Miguel Sousa Lobo
Associate Professor of Decision Sciences
Journal Article | Administrative Science Quarterly | 53 | December 2008
When Competence is Irrelevant: The Role of Interpersonal Affect in Task-Related Ties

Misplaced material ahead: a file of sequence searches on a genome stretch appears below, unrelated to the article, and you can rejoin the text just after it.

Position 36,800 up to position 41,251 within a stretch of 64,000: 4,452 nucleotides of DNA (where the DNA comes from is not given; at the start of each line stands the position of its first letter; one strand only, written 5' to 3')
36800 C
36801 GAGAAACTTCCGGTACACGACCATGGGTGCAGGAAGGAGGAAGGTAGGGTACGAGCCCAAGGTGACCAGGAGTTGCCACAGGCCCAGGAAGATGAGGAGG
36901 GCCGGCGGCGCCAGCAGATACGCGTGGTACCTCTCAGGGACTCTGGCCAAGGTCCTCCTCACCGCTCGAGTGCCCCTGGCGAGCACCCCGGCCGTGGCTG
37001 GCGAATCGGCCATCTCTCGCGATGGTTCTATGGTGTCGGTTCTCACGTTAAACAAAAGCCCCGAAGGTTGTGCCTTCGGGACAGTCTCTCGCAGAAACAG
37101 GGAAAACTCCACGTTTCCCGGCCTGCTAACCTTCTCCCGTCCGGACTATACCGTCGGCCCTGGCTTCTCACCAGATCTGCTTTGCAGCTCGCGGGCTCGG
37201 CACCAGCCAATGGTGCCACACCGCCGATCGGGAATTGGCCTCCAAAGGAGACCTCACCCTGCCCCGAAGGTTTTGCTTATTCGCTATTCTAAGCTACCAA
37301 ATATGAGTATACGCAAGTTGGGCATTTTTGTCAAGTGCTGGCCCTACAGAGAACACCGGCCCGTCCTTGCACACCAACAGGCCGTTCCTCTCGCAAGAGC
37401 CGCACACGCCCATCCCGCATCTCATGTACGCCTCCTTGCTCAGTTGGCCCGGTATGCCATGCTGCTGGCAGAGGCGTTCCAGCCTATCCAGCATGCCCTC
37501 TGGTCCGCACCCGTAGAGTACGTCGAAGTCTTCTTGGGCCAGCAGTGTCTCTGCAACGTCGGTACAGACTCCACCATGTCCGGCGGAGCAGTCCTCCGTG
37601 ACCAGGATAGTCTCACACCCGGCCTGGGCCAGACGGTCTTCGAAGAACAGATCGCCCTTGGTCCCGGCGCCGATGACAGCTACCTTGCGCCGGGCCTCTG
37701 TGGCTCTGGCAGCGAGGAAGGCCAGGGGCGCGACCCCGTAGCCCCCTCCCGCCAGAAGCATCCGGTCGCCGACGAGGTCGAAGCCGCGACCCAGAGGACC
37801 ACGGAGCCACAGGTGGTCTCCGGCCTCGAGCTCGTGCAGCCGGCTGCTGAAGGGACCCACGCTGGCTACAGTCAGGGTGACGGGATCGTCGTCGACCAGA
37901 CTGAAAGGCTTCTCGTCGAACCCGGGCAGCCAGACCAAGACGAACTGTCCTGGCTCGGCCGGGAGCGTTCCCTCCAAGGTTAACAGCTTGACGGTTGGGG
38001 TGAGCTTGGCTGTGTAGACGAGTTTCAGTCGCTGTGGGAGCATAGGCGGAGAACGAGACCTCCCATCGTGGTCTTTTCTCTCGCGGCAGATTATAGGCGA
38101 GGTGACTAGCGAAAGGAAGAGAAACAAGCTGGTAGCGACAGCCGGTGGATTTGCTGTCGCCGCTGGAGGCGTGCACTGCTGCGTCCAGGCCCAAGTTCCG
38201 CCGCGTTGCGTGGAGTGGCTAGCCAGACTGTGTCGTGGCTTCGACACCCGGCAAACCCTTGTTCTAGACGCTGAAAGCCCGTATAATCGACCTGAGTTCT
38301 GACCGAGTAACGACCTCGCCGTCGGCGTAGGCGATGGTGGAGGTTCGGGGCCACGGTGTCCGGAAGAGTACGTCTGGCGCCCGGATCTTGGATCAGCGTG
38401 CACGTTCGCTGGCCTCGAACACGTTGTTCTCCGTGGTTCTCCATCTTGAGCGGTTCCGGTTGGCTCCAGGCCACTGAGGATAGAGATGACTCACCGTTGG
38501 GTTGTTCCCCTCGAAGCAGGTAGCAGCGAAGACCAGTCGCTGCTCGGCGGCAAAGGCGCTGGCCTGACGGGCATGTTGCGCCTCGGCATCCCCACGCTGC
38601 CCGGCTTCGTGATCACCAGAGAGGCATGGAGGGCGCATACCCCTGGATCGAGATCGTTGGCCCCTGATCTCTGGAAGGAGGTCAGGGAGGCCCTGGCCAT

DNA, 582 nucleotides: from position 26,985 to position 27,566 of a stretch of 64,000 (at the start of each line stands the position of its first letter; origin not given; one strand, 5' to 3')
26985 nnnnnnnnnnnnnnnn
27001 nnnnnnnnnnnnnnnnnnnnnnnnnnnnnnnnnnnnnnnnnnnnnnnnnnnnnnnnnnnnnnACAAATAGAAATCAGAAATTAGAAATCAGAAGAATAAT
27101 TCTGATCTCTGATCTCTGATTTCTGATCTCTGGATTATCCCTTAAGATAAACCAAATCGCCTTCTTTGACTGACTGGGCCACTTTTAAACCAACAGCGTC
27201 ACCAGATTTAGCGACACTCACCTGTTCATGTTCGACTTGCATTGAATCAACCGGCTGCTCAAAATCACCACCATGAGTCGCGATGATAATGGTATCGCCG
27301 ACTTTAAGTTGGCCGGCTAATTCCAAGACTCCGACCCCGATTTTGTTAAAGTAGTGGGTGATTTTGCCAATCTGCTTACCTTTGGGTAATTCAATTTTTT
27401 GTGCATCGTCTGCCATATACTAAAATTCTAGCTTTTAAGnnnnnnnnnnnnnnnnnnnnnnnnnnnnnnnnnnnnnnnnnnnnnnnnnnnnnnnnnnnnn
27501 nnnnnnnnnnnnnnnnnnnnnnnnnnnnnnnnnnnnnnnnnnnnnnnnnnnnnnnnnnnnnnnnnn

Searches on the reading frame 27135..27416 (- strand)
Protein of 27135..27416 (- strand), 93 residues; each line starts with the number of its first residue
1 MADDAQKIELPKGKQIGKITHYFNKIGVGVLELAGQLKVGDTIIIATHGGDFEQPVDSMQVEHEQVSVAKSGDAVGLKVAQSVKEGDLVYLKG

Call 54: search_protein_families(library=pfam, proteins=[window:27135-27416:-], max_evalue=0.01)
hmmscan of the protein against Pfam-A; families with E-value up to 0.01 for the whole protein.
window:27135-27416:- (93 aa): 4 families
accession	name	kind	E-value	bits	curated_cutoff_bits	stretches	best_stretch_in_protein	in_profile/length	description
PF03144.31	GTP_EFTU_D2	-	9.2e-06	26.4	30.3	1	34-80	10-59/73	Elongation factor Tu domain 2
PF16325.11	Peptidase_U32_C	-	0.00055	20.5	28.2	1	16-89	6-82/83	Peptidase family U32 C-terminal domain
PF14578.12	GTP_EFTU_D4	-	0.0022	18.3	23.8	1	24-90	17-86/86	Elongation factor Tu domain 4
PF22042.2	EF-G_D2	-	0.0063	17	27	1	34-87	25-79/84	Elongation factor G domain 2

This paper examines the role of interpersonal affect (i.e., an individual's generalized positive or negative feelings toward another person) in networks of task-related action in organizations.The authors aim to answer the following question: how does interpersonal affect modify the impact of task competence on the formation of task-related ties? The authors develop a theory according to which negative interpersonal affect renders task competence virtually irrelevant in the selection of partners for task interaction, potentially leaving organizations with a significant reservoir of untapped knowledge.Likewise, the authors propose that positive interpersonal affect increases the reliance on competence as a criterion for task interaction, thereby facilitating access to the task-related resources that reside in organizations.Based on a methodology that draws from social psychological models of interpersonal perception and hierarchical Bayesian models for social network analysis, the authors find consistent support for this theory in social network data from three organizations: an entrepreneurial computer technology company, staff personnel at an academic institution, and employees in a large information technology corporation.The findings indicate that a critical facet of an organization's social structure (i.e., informal patterns of interaction), is the organization's affective structure (i.e., patterns of interpersonal affect among organizational participants), an object of study with the potential to influence academic discourse on the interplay of psychological and structural dimensions of organizational life.